The generation that brought you the “Tide Pod challenge” and the “condom snorting challenge” has created another viral trend that is taking the internet by storm. Unlike its brethren, this one isn’t inherently dangerous, or at least isn’t generally life-threatening. Instead, it involves camping out in retail stores and restaurants overnight, with the goal being to remain undetected.
Dubbed the “24-hour overnight challenge,” the viral sensation involves mostly teens and young adults, according to a report by Fox News. Willing participants head to a retail store or restaurant near closing time and attempt to remain in the building overnight.
The trend is believed to have been started by a pair of Belgian teens in 2016. However, if you search for the challenge on YouTube, you’ll find over one million results, showcasing people’s adventures as they try to remain hidden in stores like Ikea and Best Buy as well as shopping malls.
Even Disney World has been a target for some daring challenge participants.
Retailers and law enforcement are trying to curb the trend, citing safety concerns as well as the worry parents can experience if their child’s whereabouts are unknown.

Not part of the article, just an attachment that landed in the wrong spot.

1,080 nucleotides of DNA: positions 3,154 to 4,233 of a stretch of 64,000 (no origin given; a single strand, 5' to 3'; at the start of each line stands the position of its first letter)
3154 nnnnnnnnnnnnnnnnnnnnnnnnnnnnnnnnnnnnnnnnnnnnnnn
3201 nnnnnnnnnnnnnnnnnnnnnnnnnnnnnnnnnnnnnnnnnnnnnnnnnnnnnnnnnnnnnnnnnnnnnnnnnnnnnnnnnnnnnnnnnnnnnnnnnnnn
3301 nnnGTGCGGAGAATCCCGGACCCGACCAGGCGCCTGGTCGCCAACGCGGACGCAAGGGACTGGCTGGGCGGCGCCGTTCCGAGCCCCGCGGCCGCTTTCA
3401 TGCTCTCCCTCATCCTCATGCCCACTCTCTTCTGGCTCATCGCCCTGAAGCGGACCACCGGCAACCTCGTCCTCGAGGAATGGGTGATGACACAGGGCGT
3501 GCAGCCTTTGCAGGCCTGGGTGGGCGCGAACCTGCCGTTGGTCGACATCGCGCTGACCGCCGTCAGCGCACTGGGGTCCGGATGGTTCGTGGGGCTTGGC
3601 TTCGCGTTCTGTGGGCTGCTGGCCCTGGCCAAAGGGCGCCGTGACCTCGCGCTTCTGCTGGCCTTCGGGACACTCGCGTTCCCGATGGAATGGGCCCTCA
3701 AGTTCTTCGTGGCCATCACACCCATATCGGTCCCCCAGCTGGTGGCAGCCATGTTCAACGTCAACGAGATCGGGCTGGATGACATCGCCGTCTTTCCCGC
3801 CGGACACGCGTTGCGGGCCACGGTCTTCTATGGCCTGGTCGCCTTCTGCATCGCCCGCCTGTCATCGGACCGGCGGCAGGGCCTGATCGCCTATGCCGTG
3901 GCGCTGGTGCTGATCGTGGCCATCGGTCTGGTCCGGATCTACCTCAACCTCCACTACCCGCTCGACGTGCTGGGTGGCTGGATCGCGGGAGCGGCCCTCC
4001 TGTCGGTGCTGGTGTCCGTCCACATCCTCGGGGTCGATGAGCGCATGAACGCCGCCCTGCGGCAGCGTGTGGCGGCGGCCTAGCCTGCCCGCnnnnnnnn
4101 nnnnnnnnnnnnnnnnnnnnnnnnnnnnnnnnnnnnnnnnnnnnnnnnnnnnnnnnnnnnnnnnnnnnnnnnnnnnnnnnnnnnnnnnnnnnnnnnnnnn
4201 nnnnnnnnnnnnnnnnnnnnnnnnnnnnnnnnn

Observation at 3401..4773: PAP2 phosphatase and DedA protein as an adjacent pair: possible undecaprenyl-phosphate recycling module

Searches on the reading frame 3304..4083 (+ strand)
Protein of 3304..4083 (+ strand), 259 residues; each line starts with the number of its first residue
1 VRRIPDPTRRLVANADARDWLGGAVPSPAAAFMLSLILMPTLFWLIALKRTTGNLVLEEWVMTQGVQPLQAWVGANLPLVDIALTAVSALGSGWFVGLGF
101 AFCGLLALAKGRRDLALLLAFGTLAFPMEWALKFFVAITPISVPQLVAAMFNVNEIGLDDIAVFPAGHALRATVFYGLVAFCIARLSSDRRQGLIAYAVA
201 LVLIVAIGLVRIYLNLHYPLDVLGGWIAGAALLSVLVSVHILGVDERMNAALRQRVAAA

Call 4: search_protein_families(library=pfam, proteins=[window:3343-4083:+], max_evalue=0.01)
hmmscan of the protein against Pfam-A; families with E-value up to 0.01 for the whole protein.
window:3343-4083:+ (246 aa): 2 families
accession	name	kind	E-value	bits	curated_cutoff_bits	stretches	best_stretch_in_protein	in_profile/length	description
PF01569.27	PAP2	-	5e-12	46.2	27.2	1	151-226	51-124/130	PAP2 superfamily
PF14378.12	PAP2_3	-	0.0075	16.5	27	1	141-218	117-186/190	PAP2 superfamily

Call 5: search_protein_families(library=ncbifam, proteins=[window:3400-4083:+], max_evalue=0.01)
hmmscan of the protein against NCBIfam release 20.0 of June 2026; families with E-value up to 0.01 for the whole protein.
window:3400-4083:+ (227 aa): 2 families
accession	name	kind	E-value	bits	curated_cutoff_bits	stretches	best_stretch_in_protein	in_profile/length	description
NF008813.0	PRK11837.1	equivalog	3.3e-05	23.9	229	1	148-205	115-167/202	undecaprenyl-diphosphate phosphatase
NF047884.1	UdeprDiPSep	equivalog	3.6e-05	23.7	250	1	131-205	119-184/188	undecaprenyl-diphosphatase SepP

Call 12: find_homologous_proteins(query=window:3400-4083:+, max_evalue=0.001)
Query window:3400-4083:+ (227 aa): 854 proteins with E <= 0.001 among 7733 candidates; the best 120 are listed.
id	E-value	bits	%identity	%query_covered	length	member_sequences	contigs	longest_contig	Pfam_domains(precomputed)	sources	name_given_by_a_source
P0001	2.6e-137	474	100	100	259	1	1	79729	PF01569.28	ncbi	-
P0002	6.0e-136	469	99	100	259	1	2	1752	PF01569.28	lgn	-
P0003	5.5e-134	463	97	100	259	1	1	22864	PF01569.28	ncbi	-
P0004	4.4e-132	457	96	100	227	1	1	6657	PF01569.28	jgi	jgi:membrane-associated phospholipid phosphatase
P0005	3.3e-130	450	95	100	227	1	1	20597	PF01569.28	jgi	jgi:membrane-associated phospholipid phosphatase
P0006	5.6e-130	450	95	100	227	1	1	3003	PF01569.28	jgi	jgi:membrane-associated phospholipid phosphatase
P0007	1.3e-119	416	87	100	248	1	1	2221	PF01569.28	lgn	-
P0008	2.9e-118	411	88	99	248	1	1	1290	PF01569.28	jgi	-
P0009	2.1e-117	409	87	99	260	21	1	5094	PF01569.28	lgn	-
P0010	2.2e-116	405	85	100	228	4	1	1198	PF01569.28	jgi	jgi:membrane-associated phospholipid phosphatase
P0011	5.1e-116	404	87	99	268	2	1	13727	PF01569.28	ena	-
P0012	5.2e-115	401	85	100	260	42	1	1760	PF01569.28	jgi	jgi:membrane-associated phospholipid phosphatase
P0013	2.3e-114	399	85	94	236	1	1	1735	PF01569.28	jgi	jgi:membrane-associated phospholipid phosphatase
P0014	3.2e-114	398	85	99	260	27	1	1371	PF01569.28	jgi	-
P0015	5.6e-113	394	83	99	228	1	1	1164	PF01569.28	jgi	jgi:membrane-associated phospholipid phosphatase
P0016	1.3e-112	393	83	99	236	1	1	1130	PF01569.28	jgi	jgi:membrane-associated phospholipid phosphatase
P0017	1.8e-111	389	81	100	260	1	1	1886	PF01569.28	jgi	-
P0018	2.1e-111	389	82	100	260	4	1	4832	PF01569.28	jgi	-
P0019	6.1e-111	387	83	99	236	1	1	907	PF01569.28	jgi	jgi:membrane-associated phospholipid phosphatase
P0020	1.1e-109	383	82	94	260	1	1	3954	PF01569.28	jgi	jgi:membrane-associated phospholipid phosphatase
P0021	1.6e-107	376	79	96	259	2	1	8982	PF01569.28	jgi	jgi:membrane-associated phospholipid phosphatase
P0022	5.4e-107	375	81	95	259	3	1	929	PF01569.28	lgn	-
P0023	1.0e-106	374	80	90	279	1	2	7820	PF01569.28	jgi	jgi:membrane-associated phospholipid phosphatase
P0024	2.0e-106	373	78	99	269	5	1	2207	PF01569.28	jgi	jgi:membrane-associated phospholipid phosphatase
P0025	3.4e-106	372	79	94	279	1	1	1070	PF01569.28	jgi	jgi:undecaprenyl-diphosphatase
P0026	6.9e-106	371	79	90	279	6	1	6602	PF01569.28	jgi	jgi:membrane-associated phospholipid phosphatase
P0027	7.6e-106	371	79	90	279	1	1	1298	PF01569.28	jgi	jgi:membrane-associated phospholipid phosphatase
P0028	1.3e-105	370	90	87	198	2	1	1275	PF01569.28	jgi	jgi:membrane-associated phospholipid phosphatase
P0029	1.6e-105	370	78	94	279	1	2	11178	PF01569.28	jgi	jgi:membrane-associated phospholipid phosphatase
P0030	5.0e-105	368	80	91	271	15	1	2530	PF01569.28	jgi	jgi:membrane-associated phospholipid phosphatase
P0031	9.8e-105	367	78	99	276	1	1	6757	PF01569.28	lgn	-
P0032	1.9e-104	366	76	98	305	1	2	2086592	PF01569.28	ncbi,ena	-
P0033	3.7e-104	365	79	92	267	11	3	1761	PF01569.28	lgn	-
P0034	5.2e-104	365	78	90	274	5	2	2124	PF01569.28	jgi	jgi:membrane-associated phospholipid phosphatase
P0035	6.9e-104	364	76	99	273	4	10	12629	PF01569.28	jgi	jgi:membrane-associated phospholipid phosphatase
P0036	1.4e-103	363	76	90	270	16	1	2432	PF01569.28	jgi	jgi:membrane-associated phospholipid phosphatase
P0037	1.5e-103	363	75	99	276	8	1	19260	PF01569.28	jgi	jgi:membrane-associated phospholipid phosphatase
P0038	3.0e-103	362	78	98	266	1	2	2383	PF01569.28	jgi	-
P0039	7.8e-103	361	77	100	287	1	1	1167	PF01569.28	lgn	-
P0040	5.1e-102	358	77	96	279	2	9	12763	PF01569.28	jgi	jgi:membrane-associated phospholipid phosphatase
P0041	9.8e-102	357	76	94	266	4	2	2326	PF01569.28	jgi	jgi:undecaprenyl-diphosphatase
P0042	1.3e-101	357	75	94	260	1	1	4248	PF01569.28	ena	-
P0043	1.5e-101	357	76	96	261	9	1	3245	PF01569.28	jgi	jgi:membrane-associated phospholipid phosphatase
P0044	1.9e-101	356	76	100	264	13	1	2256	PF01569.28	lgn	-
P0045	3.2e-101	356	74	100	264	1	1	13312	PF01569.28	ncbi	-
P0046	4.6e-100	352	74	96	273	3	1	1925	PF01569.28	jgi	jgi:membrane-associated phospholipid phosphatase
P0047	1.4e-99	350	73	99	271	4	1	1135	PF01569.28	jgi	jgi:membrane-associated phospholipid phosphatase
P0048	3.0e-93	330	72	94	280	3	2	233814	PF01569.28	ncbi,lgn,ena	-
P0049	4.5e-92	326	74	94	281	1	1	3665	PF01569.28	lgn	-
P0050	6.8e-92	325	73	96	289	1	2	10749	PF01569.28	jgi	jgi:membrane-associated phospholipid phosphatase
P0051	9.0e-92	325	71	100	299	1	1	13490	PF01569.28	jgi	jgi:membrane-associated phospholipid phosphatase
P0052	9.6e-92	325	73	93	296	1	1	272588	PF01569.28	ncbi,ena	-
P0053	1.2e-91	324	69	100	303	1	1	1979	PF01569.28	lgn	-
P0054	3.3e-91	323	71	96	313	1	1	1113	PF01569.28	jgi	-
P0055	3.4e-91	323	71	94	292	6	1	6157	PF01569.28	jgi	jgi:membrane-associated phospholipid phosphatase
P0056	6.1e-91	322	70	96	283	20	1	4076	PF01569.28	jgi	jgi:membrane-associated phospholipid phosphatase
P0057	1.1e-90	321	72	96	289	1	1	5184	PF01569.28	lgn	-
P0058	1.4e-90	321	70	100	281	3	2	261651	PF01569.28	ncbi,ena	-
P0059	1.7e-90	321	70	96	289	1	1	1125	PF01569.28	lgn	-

“As well as the safety risk,” said Detective Inspector Anna Sedgwick, a member of Britain’s South Yorkshire police, “children often do this without the knowledge of their parents, which could lead to large-scale searches or even cause them to be reported as missing.”
In February, an 11-year-old British boy who attempted to stay in an Ikea store overnight caused a wide-scale panic when he was thought to have disappeared.
A spokesman for Walmart has claimed the store has been dealing with challenge participants for over a year, with many of them choosing the toilet paper aisle as their hideout.
“We’re familiar with the incidents and obviously don’t condone the behavior,” said the spokesman.
A spokeswoman for Ikea, a common target for the challenge, stated, “We appreciate that people are interested in Ikea and want to create fun experiences with us. We cannot guarantee safety in our stores after closing hours, and that’s why we do not allow this kind of activity.”